China’s Book Stores Industry Adapt Under Pandemic Shutdown

A view of Yihe Bookstore, a branch of the renowned bookstore Librairie Avant-Garde in Nanjing, east China's Jiangsu Province, on April 23, 2020 (Photo provided to Xinhua)

NANJING (Xinhua) — In the eastern Chinese city of Nanjing, a city of literature named by the UNESCO, Yihe Bookstore launched a live streaming session on China’s video-sharing platform Douyin to reach its readers on World Book Day.

At the end of the live streaming event, Yihe, a branch of the renowned bookstore Librairie Avant-Garde, handed out vouchers to attract readers to buy books.

“Readers can enjoy a 30 percent discount when buying books with the vouchers, which is expected to help boost our book sales during this hard time,” said Li Ming, manager of Yihe Bookstore.

Greatly impacted by the COVID-19 outbreak, brick-and-mortar bookstores across China are forced to seek upgrades as the sales volume dived during the epidemic.

Organizing live events is one of the useful ways most brick-and-mortar bookstores will adopt to gather popularity. Activities usually include book sharing sessions and seminars among participants.

Zhang Chi, manager of Phoenix Cloud Bookstore in Nanjing, said the bookstore started to organize online activities in 2019 and has increased the frequency to cushion the impact on sales caused by the epidemic.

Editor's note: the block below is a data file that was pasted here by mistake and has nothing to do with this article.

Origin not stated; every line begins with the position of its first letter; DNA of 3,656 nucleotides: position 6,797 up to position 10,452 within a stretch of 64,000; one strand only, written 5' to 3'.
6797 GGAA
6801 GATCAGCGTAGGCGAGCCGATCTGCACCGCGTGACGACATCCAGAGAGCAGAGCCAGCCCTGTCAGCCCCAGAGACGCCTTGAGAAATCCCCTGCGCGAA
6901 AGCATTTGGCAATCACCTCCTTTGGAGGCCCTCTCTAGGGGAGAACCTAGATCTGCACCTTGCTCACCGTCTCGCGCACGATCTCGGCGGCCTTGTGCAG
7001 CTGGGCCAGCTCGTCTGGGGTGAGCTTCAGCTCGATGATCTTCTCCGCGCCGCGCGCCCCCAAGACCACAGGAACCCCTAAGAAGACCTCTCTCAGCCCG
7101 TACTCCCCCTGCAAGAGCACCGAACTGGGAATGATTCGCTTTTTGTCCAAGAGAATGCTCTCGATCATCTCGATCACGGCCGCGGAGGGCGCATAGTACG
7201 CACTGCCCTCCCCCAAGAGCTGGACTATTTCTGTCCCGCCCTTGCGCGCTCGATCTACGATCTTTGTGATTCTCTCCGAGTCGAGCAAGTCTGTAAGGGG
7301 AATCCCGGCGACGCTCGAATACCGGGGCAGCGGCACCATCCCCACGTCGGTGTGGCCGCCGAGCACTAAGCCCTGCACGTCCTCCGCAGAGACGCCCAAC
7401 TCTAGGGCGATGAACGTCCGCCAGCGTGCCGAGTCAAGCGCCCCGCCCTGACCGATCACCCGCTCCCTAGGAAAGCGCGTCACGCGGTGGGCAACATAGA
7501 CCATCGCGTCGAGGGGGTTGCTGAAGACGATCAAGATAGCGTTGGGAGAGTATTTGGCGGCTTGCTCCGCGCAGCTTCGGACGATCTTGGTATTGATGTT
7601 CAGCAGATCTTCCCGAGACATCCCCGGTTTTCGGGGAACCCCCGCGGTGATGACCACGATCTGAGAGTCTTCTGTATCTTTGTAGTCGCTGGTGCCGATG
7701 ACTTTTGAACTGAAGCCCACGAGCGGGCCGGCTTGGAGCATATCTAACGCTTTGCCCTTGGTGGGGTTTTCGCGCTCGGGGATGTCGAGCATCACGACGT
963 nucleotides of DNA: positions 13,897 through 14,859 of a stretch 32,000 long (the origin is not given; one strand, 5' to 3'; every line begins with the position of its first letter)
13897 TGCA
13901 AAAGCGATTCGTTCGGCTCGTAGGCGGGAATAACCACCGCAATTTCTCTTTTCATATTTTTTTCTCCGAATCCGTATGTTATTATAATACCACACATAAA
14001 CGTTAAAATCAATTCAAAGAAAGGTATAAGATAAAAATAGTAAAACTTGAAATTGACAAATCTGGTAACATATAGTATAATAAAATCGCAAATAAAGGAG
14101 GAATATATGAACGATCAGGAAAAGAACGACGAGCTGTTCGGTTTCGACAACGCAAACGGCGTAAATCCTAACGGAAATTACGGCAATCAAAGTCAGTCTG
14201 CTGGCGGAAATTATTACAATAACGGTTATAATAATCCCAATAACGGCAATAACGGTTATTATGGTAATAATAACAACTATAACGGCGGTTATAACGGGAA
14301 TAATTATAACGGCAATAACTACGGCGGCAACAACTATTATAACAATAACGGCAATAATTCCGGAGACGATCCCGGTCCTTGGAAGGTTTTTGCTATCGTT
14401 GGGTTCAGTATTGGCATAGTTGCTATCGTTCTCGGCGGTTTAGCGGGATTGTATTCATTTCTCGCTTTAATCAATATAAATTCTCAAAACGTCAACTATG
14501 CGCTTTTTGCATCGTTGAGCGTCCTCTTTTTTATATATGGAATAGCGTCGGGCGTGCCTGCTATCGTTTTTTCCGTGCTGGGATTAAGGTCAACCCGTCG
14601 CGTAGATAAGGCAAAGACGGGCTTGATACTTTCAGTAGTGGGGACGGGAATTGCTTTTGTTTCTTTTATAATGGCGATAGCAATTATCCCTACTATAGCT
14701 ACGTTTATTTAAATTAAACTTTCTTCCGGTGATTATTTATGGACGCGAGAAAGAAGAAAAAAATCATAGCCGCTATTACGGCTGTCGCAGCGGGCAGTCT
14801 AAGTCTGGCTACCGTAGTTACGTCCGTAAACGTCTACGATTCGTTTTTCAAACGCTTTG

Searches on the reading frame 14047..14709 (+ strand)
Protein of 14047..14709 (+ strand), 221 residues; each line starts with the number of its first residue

On Feb. 18, the bookstore held a 24-hour live streaming event during which 24 authors shared with readers their books and opinions about literature, attracting about 500,000 viewers.

Meanwhile, it also opened an online store to provide e-books and audiobooks to increase sales.

“Some readers like e-books since they are convenient and cost-effective, while others love the feel of paper books. We need to satisfy the diverse reading needs of different groups,” said Zhang.

More bookshops are currently evolving themselves into a multi-functional space that offers more than paper books.

Librairie Avant-Garde, an independent store in Nanjing, has a unique way of running their business. At the door of the bookstore, there is a small space for readers to write postcards and leave them in a red mailbox for delivery. Its various cultural and creative products also enjoy great popularity among consumers.

Phoenix Cloud Bookstore also provides special space for offline activities such as lectures and art displays. Readers can order meals and drinks in the cafe area.

“The income of the bookstore can be divided into three parts: 50 percent from book sales, 30 percent from online and offline activities and 20 percent from customized services such as cultural creative products,” said Zhang.

Creating theme-oriented reading areas is also a development trend of physical bookstores. For example, some bookstores set up specialized zones for children and parents to read books, play games and have meals.

Dai Lin, a frequent reader of Librairie Avant-Garde, has a habit of visiting various bookstores in Nanjing. Dai said he has witnessed the transformation of bookstores both in decoration and content in recent years.

“A future-minded bookstore is one that keeps up with changing times and caters to updated needs,” said Dai.